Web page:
Dr Chancellor received a medical degree from Medical College of Wisconsin, in Milwaukee. After an internship in surgery and a residency in urology at the University of Michigan, in Ann Arbor, he completed a fellowship in neurourology at the College of Physicians and Surgeons of Columbia University, in New York, New York.
Because of his world-renowned expertise in the areas of stem cell and tissue engineering and drug discovery, Dr Chancellor is frequently invited to lecture at US and international meetings, often as the keynote speaker. He was the first urologist to use botulinum toxin to treat lower urinary tract dysfunction. He founded Lipella Inc and Cook MyoSite, which is in a multicenter North American trial of adult autologous muscle-derived stem cells to treat stress urinary incontinence. He has been funded for more than 10 years by the National Institutes of Health.
Dr Chancellor has contributed hundreds of journal articles to the peer-reviewed literature—most recently, Pharmaceutical Research, Urology, and Journal of Urology—and book chapters, including in the forthcoming editions of Campbell's Urology and Textbook of Female Urology and Urogynecology. He serves on the editorial boards of a dozen journals and as a reviewer on many others.
He holds memberships in the Sexual Medicine Society of North America, the Association of Reproductive Health Professionals, and the International Society of Sexual Medicine. He was awarded the New Research Directions in Urinary Incontinence Symposium Best Basic Research Grant Prize from the National Institute of Diabetes and Digestive and Kidney Diseases in 2009 and, among many other honors, has also earned the Urodynamics Society Paul Zimkin Award, the grand prize of the International Jack Lapides Essay Contest, and the Pfizer-American Urological Association Visiting Professorship Award.
Bhupendra O. Khatri, MD
Bhupendra O. Khatri, MD, is Director of the Regional Multiple Sclerosis Center and Director of the Center for Neurological Disorders, both in Milwaukee, Wisconsin.
Dr Khatri received his Doctor of Medicine degree from Grant Medical College, in Mumbai, India. He completed an internship and a residency at the Medical College of Wisconsin, in Milwaukee, where he served as Chief Resident of Neurology and was Associate Professor of Neurology until 1990, when he started the Center for Neurological Disorders. He held a fellowship in plasmapheresis and clinical neuroimmunology at the University of California, San Francisco.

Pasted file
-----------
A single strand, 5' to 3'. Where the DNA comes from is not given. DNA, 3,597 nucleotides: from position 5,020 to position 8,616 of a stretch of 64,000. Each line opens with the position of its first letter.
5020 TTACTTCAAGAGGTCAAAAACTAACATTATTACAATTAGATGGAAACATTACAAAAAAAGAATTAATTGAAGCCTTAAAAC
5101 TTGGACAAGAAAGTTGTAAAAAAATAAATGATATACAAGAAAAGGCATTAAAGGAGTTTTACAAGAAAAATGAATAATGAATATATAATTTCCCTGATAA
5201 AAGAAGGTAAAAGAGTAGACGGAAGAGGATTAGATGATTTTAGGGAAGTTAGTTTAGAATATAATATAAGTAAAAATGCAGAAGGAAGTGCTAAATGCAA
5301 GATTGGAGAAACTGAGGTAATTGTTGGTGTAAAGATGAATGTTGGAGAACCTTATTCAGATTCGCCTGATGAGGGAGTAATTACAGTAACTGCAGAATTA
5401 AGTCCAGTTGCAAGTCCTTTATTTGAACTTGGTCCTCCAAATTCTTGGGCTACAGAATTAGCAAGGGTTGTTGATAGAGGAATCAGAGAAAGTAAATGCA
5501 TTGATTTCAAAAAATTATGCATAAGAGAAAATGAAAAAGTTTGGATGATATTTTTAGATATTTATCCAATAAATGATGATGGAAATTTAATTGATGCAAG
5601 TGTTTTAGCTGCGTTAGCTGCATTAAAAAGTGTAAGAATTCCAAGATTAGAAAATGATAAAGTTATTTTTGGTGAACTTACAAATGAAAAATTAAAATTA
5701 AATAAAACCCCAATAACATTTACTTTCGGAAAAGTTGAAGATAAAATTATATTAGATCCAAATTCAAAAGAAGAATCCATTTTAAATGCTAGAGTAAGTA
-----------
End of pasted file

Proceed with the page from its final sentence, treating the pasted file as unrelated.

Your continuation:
A board-certified neurologist active in clinical research related to multiple sclerosis (MS), Dr Khatri is principal investigator on more than a dozen studies. He is a pioneer in the field of plasmapheresis, performing approximately 1500 procedures each year. He was among the first to conduct double-blind, placebo-controlled studies on plasmapheresis in Guillain-Barré syndrome as well as in acute and chronic progressive MS. He also participated in the phase 3 study on fingolimod in relapsing-remitting MS. He has published more than 70 original articles and abstracts in peer-reviewed journals and contributed 6 chapters about MS to textbooks.
Nationally and internationally known for his work in MS, Dr Khatri travels extensively—including to Portugal, Brazil, Mexico, India, and the Netherlands—to promote research in and treatment for MS. He holds memberships in the American Academy of Neurology, the American Society of Apheresis, and the American Association of Physicians from India and sits on the Medical Advisory Committee of the National MS Society, Wisconsin Chapter. He was most recently honored with the Patient's Choice Award for Most Compassionate Doctor.
Originally presented at the 51st Annual Scientific Meeting of the American Headache Society/14th International Headache Congress, these presentations review the classification, biology, and mechanisms of chronic migraine and compare clinical study data for investigative prophylactic treatment options. David W. Dodick, MD, FRCP(C), FACP, served as Chairperson for this activity, with faculty Andrew C. Charles, MD, and Stephen D. Silberstein, MD, FACP.
Click here to view the presentations.
- Summary of NeuroRehab Preceptor Program Learning Objectives
- Overview of spasticity, including pathophysiology and spastic paresis development
- Clinical assessment of muscle overactivity in upper motor neuron syndrome
- Treatment options for spasticity and muscle overactivity, including injectable medication
- Overview of causes
- Possible upper limb symptoms to observe and evaluate, including
- Clenched fist; thumb-in-palm deformity; flexed wrist; flexed elbow; pronated forearm; functionally limited arm after stroke; adducted, internally rotated, flexion-restricted shoulder; intrinsic plus hand
- Possible lower limb symptoms to observe and evaluate, including
- Equinovarus foot, flexed hip, nonflexing hip, adducted thigh, adducted hip, stiff knee, flexed knee, valgus foot, hyperextended big toe
- Assessment tools
- Upper limb measures, including
- Modified Ashworth Scale, Barthel Index, modified Frenchay Scale
- Lower limb measures, including
- Gait analysis
- Upper limb measures, including
- Comprehensive summary to assist in patient evaluation and treatment selection
- Checklist to be filled out and submitted for each patient selected to participate in the NeuroRehab Clinical Consult Program
- Overview of pharmacotherapies for spasticity and muscle overactivity
- Oral medications, including
- Muscle relaxants, anxiolytics/benzodiazepines,
α2-adrenergic agonists, and anticonvulsants
- Physical therapy
- Occupational therapy
- List of suggested articles and other resources to obtain additional information about spasticity, muscle overactivity, and current treatments